It doesn’t matter how you got into debt. You might have some bad habits. Perhaps you didn’t prepare and safeguard your finances enough. Perhaps a crisis struck and you had no opportunity to protect your money. Whatever the cause, the reality is that being in debt is a dangerous situation to be in. The longer you keep it around, the worse it can get. But you can claw yourself out before the spiral pulls you too deep. All you have to do is relax, plan, and commit.
Know your assets
Alright, it’s time to stop procrastinating and ignoring the issue. If you want to get into a better financial position, you need to know all the gory details about just how bad things are at the moment. The best way to do that is to find out exactly what your net worth is. That means calculating all your debts and loans, all your liabilities. Then you need to look at all your assets. This means your home, your car, your most valuable possessions, all your accounts and what’s owed to you. If your net worth is still in the positives, then you know that should worse come to worst, your assets will cover all your liabilities.
Budget like a boss
If you have a steady income of any kind, now is the time to get strict with it. A budget doesn’t just tell you how much you spend, it helps you figure out how much you should. Calculate your essential expenditures and set them aside. The bills, the mortgage, all the things you have to pay. Then take a significant portion of the money left over and set it aside for debt repayments. The more you can afford to spare, the better. This is what you pay towards debts as soon as it hits your bank account.
Tackle the big and little things
A lot of guides will tell you to try grocery shopping at other places, to negotiate down your bills, and cancel subscriptions you’re not using. These are all wise decisions, but if you want to significantly increase your debt repayment fund, you’re going to need to reduce the big expenses, too. For example, looking at your car, you might want to trade your car in for one that’s more efficient and has lower emissions, even if it’s not as flash. Or you might consider shopping around for a different insurance deal. You can even pay lower premiums with the agreement that you pay out more upfront when you’re making a claim.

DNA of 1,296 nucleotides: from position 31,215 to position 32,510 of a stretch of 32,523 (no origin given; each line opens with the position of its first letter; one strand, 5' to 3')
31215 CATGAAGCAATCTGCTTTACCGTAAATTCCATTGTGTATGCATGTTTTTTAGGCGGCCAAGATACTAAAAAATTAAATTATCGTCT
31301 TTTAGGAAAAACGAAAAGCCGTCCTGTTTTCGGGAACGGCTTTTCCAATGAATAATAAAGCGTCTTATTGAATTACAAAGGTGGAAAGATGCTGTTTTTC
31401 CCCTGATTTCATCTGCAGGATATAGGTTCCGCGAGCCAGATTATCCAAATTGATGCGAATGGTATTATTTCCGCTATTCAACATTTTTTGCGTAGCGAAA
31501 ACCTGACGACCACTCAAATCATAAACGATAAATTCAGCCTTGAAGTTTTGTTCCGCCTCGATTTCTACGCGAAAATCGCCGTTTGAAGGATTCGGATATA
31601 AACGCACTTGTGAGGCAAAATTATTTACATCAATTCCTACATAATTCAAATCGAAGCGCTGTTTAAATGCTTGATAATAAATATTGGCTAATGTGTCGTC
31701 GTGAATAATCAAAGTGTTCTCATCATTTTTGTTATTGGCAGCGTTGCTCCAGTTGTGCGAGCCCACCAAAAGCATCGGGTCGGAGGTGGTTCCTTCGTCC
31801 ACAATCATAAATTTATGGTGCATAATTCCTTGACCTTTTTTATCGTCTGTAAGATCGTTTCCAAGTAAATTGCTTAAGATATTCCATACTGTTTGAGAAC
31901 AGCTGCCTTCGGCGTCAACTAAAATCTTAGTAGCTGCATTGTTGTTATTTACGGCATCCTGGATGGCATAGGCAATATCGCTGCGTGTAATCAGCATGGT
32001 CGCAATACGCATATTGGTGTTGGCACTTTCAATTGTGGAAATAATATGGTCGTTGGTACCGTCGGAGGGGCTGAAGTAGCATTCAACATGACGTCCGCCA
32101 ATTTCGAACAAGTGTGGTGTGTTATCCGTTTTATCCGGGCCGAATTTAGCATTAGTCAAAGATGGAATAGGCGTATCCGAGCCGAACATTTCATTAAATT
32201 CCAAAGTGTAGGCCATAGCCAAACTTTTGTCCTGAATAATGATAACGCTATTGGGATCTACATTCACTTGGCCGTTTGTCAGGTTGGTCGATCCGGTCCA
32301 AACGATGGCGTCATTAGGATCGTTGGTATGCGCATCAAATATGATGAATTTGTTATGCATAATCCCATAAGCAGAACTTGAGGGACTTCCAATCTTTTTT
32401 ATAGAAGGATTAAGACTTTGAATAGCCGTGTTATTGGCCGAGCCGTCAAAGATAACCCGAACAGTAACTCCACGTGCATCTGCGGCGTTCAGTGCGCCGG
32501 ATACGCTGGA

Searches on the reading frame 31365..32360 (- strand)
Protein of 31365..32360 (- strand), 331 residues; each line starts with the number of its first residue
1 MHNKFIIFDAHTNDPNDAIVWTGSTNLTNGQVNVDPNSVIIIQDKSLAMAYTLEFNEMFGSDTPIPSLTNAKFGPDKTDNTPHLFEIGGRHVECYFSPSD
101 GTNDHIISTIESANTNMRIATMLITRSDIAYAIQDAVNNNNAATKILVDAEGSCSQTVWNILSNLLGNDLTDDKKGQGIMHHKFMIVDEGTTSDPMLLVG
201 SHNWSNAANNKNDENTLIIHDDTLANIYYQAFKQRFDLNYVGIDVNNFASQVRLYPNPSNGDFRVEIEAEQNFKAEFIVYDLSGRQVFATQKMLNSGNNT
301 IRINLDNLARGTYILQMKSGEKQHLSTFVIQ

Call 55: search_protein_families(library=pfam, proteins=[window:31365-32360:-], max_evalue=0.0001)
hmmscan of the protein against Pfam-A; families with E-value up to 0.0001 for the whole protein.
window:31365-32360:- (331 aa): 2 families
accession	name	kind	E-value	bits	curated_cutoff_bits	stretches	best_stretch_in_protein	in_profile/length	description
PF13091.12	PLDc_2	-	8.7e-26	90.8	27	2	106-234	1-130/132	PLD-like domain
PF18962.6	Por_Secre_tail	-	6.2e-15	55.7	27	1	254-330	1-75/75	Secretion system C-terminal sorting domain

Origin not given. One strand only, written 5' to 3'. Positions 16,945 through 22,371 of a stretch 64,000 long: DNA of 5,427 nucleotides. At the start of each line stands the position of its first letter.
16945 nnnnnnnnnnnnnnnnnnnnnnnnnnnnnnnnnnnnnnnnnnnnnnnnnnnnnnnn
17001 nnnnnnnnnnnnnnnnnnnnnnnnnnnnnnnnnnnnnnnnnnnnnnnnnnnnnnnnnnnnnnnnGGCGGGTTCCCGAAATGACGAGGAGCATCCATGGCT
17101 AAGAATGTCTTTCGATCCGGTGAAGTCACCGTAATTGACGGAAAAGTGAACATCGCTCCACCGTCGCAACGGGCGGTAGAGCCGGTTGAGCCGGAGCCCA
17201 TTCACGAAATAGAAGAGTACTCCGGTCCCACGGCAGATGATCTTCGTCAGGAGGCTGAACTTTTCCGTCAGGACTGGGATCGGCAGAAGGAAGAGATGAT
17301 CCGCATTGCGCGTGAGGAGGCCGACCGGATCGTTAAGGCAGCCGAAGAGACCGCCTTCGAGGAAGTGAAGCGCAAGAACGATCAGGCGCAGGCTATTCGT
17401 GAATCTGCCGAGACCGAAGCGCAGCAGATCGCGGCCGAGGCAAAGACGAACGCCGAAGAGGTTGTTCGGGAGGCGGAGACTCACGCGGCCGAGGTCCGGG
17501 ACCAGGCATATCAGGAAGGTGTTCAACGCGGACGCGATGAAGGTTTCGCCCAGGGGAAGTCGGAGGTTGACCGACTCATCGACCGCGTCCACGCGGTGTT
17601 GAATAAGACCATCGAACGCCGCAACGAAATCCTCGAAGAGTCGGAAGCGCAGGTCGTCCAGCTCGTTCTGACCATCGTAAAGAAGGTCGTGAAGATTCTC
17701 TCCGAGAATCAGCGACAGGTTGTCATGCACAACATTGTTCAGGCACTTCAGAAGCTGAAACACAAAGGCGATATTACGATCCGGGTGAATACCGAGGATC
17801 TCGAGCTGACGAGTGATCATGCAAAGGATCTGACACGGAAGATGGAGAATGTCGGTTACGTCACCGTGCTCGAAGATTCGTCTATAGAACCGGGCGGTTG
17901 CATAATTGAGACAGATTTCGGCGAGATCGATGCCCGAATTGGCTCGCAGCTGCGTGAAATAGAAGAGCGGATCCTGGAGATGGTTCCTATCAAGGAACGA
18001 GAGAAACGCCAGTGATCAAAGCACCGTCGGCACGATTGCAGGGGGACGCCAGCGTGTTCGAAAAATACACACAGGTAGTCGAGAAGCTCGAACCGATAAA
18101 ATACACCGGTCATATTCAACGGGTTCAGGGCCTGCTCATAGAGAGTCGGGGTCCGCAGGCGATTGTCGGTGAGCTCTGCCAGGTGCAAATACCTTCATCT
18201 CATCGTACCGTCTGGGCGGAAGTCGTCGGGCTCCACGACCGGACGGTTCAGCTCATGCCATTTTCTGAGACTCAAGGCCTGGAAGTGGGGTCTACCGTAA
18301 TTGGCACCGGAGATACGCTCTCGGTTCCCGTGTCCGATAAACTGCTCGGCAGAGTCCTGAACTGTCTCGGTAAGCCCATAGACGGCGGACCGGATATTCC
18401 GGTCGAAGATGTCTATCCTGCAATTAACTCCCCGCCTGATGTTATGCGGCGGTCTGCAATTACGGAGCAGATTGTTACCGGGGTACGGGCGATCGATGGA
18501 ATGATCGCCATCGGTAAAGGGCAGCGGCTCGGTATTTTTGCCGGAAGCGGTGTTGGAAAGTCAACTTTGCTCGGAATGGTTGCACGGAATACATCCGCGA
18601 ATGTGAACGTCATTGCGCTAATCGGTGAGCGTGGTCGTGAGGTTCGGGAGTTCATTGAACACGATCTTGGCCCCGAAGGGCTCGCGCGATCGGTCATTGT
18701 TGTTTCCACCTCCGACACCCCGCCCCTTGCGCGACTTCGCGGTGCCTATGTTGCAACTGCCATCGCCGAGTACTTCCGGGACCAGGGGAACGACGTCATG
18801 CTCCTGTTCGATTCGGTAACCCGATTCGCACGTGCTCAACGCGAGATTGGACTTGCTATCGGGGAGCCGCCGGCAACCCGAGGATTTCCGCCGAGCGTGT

Directing your funds wisely
When you have money set aside, you need to decide where it’s going. All debt repayments that have minimums need to have their minimums met without question. But you should direct the rest you have left over to one debt at a time. Prioritize, so you can eliminate one debt wholesale before moving onto the next. It’s a good idea to tackle those with the highest interest first. That way, you have less money in total to pay out.
Shuffle your debt around some
That said, there might be a way to curb the risk of interest growing too large to handle. Debt consolidation and debt relief loans can be a wise choice, but you need to look at the terms of the agreement carefully. How does it benefit you? Does it put a cap on the interest? Does it make your monthly payments more manageable? Does it give you more time to pay? If the answer to those questions is ‘yes’, then you should consider it.
Close your credit cards
Debt consolidation is like controlling a fire. Using a credit card to pay off debt is more like fighting fire with fire. It’s only kicking the can a little further down the road. You’re going to have to pick it up eventually. If your credit score is low, then you might only be making your interest rates worse. We know that it looks like a viable option when you’re panicking, but you need to resist the urge to use open lines of credit to fight debt unless you’re 100% sure it’s benefiting you by making it more manageable in the long-term. The best way to resist that urge is by closing any credit cards that are yet unused.
You need to celebrate every little victory, whether it’s closing one debt or reducing the overall amount you have to pay. It means you’re one step closer to freedom. Take care of yourself and remember that debt can happen to absolutely anyone. Money stress and lowered self-esteem are real issues, so be kind to yourself. You’ll feel all the better for it when you make it back to the top.